Ngai Tahu concern shared by other
14 May 2004
Ngai Tahu's dismay at the handling of the foreshore and seabed issue was the kind of concern shared by many indigenous peoples, iwi deputy kaiwhakahaere Edward Ellison said yesterday from the United Nations in New York.
The Dunedin man stood in one of the UN's great halls yesterday, in front of 600 delegates from around the world, to put his concerns about the way Maori were being treated by the Foreshore and Seabed Bill.
The occasion was the third session of the UN's Permanent Forum on Indigenous Issues.
"The issue is that we strongly see ourselves as an indigenous community in New Zealand. We feel that's not being recognised or being given an appropriate level of respect," Mr Ellison said when contacted by the Otago Daily Times.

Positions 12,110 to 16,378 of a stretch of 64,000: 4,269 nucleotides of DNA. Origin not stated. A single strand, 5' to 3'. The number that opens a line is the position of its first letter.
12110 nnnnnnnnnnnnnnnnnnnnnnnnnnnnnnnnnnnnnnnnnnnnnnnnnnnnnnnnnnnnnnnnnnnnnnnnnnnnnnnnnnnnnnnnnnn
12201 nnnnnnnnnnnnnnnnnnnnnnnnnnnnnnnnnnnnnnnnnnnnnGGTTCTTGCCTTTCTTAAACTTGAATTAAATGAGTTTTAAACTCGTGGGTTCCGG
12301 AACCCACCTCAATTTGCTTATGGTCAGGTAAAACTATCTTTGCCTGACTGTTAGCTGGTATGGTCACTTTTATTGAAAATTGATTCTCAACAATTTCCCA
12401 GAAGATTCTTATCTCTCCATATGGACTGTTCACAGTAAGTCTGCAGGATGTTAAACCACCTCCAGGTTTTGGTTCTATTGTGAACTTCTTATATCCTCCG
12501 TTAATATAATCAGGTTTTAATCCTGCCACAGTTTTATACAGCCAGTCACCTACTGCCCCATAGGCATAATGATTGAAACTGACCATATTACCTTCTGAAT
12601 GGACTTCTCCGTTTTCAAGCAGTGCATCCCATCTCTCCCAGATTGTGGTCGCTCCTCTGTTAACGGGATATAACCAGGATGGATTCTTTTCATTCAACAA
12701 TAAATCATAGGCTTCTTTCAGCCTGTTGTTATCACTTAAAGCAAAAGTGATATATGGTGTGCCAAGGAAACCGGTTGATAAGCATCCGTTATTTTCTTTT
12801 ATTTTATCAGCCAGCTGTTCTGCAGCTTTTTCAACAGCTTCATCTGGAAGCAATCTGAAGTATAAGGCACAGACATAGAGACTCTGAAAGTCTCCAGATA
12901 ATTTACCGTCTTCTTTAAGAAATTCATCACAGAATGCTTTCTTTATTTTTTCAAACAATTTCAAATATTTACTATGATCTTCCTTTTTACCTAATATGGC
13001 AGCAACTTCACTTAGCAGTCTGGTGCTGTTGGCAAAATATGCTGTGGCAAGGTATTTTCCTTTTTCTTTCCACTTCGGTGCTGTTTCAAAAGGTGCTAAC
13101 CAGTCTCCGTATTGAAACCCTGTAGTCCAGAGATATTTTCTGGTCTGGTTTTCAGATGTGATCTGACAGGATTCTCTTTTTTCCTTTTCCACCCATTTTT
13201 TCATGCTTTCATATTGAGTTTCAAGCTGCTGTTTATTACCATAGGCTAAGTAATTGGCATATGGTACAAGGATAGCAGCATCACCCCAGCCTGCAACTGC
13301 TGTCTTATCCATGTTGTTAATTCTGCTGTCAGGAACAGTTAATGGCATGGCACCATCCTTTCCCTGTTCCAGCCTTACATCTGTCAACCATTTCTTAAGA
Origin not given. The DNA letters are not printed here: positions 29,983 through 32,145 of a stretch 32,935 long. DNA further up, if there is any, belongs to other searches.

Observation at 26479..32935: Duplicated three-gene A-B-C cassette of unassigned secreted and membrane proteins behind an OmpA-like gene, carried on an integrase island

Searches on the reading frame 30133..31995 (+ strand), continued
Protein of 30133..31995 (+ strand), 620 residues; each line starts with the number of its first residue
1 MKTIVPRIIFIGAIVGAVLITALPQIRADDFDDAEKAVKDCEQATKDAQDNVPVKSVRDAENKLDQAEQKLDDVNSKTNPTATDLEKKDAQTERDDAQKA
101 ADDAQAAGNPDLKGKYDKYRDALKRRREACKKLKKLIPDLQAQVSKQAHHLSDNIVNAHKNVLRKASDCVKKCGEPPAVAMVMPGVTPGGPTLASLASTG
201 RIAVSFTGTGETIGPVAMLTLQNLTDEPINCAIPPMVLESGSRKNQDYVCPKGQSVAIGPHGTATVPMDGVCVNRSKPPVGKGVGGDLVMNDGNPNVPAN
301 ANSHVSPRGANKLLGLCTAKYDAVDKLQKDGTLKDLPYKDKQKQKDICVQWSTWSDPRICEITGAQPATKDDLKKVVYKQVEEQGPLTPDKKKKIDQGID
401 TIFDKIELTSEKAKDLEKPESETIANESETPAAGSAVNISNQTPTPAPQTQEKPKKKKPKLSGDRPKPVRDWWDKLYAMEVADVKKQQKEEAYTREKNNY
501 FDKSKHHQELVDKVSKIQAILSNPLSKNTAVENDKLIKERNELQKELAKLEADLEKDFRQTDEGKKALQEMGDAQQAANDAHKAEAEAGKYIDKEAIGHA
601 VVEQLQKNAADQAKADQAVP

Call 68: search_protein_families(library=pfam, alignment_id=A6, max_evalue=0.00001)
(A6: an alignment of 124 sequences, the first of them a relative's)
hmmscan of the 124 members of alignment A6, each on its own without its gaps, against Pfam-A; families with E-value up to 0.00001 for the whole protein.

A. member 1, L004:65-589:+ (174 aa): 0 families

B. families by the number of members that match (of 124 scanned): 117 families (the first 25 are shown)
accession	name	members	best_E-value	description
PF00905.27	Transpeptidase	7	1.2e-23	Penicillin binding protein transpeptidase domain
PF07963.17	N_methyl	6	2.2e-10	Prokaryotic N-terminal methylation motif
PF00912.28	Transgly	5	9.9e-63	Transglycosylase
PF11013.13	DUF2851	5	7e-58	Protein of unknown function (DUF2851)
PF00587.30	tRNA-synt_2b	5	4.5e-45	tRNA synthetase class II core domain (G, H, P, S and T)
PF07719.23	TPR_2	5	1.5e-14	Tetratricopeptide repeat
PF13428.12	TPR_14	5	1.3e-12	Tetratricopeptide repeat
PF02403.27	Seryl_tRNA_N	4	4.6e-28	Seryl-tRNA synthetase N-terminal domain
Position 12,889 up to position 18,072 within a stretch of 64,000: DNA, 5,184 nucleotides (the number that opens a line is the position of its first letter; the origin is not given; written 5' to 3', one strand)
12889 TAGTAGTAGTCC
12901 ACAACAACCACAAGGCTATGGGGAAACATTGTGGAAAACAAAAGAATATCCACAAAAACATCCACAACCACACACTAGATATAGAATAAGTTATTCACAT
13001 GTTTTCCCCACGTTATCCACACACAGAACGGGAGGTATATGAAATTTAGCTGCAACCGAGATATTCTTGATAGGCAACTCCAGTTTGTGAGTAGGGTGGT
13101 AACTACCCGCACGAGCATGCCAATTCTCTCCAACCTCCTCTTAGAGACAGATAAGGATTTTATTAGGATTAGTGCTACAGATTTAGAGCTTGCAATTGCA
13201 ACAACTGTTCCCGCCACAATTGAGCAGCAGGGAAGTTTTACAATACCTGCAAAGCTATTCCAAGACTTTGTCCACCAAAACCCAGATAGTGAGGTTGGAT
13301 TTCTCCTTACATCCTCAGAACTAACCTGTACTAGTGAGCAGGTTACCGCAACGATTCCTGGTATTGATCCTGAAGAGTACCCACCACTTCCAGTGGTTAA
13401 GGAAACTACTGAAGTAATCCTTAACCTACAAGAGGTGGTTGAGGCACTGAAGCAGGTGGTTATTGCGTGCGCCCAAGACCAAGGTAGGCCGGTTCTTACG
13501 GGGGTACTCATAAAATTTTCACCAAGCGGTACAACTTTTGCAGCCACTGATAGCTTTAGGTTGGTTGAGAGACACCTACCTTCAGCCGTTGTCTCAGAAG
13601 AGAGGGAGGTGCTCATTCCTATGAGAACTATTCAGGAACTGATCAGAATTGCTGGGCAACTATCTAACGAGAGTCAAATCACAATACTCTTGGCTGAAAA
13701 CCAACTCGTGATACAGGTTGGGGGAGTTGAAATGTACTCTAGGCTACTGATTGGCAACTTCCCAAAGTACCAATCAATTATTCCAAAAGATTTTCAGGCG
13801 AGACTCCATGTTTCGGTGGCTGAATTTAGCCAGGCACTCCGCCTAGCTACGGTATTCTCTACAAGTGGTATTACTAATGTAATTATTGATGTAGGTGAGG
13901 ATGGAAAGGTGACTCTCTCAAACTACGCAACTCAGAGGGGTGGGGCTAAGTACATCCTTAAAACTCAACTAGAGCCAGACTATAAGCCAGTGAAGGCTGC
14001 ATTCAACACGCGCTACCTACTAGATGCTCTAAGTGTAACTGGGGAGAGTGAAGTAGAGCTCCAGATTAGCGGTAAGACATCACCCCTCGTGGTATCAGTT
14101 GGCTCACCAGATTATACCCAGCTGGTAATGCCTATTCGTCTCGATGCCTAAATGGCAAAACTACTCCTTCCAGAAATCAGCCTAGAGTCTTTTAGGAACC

The Bill was making its way through Parliament despite widespread opposition.
Previous UN resolutions had backed the forum as a safe place for indigenous peoples to bring issues without that being questioned at home, he said.
UN Secretary-general Kofi Annan had repeated that message in his opening remarks.
Other speakers had also confirmed Ngai Tahu had taken the issue to the right place, drawing links between indigenous peoples' ability to maintain their identity and their relationship with the environment.
At yesterday's forum on culture, Mr Ellison asked the forum to call on New Zealand to abandon the Bill.
"We are being stripped of our status as indigenous peoples, and are facing an immediate and, to us, unparalleled threat to the retention of our culture and cultural identity," he said during a five-minute presentation.
Ngai Tahu did not expect the UN to weigh in on the foreshore and seabed issue but by taking it to New York it became part of the dialogue there on the concerns of indigenous peoples.
He will speak at two more sessions before returning to New Zealand next week.